• Content manipulation – where an attacker manipulates the appearance or content of a website to try and force the user to perform harmful actions e.g. reveal credentials.
  • SSL Attacker-in-theMiddle – where an attacker hijacks the connection between a user and the website they are trying to visit.
  • SSL Stripping – an attacker removing the Secure Sockets Layer (SSL) encryption from a user’s web connection to reveal their browsing data.

Kill Switch

Another nice feaure we found with Norton Secure VPN is the ability to set a ‘kill switch’.

If your device loses it’s connection to a Norton VPN server for any reason – and your data is not longer passing through an encrypted tunnel – the app will automatically disconnect you from the internet.

For those who need a consistent internet connection for things like video calls, it’s worth noting you don’t have to enable the kill switch.

At time of writing this particular feature was only available for Windows and Android devices.

Split Tunnelling

A problem with many VPNs we’ve tried in the past is the all or nothing approach to encrypting your connection: your VPN is either on or it’s off and all your data goes through it when it’s running.

We were pleased to see the addition of a ‘split tunnelling’ option in Norton Secure VPN. This allows more granular control by letting you choose which apps do or don’t pass through your VPN connection.

So for example, if you don’t want your social media apps passing through a VPN and having their apparent location changed, you can add them to an exception list.

Once again, this feature is only available for Windows and Android devices.

No-Log Policy

Another consideration when selecting a VPN provider is whether they log your connection data, which could be problematic if a security breach occurred. Case in point: in 2020 security researchers reported that one VPN provider exposed millions of user log files including their IP addresses and passwords.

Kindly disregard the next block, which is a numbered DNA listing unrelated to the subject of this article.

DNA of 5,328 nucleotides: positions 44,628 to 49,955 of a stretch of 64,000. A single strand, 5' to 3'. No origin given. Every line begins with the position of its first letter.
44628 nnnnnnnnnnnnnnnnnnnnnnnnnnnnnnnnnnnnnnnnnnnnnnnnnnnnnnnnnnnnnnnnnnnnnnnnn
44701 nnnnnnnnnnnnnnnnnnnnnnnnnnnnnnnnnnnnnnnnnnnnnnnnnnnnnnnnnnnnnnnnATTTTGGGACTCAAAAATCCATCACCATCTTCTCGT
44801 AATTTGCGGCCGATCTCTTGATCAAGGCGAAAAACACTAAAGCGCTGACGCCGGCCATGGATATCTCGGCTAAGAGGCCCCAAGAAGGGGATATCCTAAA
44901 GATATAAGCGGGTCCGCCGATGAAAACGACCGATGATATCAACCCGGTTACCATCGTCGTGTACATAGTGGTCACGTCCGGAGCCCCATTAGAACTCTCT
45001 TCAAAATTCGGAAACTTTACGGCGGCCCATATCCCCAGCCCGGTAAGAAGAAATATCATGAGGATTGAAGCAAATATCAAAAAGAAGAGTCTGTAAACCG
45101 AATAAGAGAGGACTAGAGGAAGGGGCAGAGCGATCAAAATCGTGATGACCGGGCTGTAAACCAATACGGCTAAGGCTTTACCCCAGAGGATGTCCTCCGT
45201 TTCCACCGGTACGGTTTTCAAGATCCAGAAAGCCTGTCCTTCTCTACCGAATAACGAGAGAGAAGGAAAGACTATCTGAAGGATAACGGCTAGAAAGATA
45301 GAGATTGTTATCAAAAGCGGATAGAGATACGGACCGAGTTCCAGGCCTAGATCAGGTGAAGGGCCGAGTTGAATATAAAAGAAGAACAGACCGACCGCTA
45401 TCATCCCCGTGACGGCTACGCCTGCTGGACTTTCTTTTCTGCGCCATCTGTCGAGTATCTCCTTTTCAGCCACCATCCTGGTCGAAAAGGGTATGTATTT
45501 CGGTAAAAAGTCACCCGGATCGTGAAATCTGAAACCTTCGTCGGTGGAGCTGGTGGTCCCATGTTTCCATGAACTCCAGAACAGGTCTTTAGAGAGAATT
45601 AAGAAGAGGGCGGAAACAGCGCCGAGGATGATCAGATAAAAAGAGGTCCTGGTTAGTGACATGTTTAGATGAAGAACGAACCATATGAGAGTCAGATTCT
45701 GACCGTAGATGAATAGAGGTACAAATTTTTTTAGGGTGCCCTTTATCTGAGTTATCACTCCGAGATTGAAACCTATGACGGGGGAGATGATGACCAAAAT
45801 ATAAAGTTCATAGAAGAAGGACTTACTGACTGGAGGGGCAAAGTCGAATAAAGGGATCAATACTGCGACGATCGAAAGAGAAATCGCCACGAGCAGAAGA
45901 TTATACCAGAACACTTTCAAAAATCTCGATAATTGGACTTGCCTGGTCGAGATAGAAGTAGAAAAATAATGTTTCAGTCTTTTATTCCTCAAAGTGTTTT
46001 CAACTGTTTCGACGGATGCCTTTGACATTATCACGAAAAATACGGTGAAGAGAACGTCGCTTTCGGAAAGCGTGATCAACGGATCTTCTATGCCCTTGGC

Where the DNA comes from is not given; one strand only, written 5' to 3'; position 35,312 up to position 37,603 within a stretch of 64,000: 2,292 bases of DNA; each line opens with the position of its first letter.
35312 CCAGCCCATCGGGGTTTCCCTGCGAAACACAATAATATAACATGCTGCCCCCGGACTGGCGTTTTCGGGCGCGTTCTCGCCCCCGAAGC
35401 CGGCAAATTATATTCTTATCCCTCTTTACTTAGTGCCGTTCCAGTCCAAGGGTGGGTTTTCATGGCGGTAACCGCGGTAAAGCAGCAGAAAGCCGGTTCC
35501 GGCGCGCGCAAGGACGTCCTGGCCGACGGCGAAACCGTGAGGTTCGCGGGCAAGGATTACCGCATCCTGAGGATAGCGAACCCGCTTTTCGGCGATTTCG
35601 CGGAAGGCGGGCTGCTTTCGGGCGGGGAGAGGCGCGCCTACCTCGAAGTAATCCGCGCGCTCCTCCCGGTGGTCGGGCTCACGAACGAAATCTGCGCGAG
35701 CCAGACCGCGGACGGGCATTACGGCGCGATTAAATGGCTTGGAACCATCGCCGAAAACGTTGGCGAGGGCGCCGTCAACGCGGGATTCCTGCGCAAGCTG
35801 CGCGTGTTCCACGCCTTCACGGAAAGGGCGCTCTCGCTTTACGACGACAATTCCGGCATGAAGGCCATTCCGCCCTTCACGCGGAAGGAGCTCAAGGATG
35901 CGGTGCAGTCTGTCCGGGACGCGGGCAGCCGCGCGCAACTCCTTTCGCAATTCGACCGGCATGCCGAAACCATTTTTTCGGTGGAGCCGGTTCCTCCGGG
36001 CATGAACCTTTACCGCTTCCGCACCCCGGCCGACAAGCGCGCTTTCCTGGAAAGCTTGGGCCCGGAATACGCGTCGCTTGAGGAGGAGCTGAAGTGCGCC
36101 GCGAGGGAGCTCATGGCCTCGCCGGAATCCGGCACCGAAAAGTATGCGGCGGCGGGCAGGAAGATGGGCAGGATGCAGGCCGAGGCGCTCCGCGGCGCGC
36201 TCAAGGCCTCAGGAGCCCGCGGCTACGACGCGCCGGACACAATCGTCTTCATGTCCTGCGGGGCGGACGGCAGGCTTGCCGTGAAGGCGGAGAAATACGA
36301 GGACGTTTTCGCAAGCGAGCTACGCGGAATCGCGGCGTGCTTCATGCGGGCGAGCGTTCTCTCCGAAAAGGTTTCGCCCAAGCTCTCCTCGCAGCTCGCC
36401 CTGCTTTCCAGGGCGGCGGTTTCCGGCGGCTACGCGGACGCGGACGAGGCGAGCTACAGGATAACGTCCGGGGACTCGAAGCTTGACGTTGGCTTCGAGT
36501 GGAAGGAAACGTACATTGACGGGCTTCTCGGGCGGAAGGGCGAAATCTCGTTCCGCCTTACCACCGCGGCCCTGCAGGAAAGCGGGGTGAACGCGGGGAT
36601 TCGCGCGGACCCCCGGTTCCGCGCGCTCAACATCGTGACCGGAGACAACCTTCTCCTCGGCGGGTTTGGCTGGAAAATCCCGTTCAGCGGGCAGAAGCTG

Norton state fairly clearly that they have a no-log policy, which is exactly what you would expect when paying for a VPN.

How much does it cost?

Norton Secure VPN is available in several annual subscription packages that get progressively cheaper based on the number of devices your purchase for. We’ve broken down the cost per device in US Dollars as an example:

At time of writing Norton are offering a 29% discount on the 5 device annual plan and 33% off the 10 device plan, which is reflected in the considerably lower device costs for these subscriptions.

Most people in the market for a VPN will probably have more than one device to protect, so the 5 device plan may offer the most balanced option in many cases.

As with many subscription packages the price for an annual renewal may be higher than the first year. Subcriptions renewal automatically (unless you choose to cancel) and you can keep track of the prices here.

It’s also worth noting that that Norton Secure VPN comes included with more comprehensive security packages such as Norton 360 and Norton 360 Deluxe. If you’re also looking for features such as anti-virus protection, PC cloud back-up or a password manager then one of these subscriptions may be more cost effective than buying products seperately.

How does Norton Secure VPN compare to free VPN services?

There are free VPN offerings out there to be sure, but as the saying goes “if you aren’t the customer, you’re probably the product”.

An interesting point we noted during our research is that a lot of cheap or free VPNs are actually owned by a relatively small number of companies. In fact, a report by VPNpro found 105 VPNs run by just 24 companies. This isn’t necessarily bad but could raise questions about data security and when signing up for a VPN you want to know where your service provider is based.

The US-based Norton brand has been a leader in the cybersecurity industry for decades and is well known and trusted.

Download and Installation

We tested the Norton Secure VPN on an Android smartphone and found it easy to get up and running. You purchase one of the described subscription packages from the Norton website, create an account and download the Norton Secureline VPN app. From there you will be prompted to log in and simply hit ‘Turn ON VPN’ button to protect your connection.

Norton offers its VPN for use on Microsoft Windows, Mac, iOS and Android devices.


So to wrap up, we really like Norton Secure VPN. It comes from a reputable provider, is easy to use, reasonably priced for multiple device use and comes packed with additional features that make use of a VPN more convenient.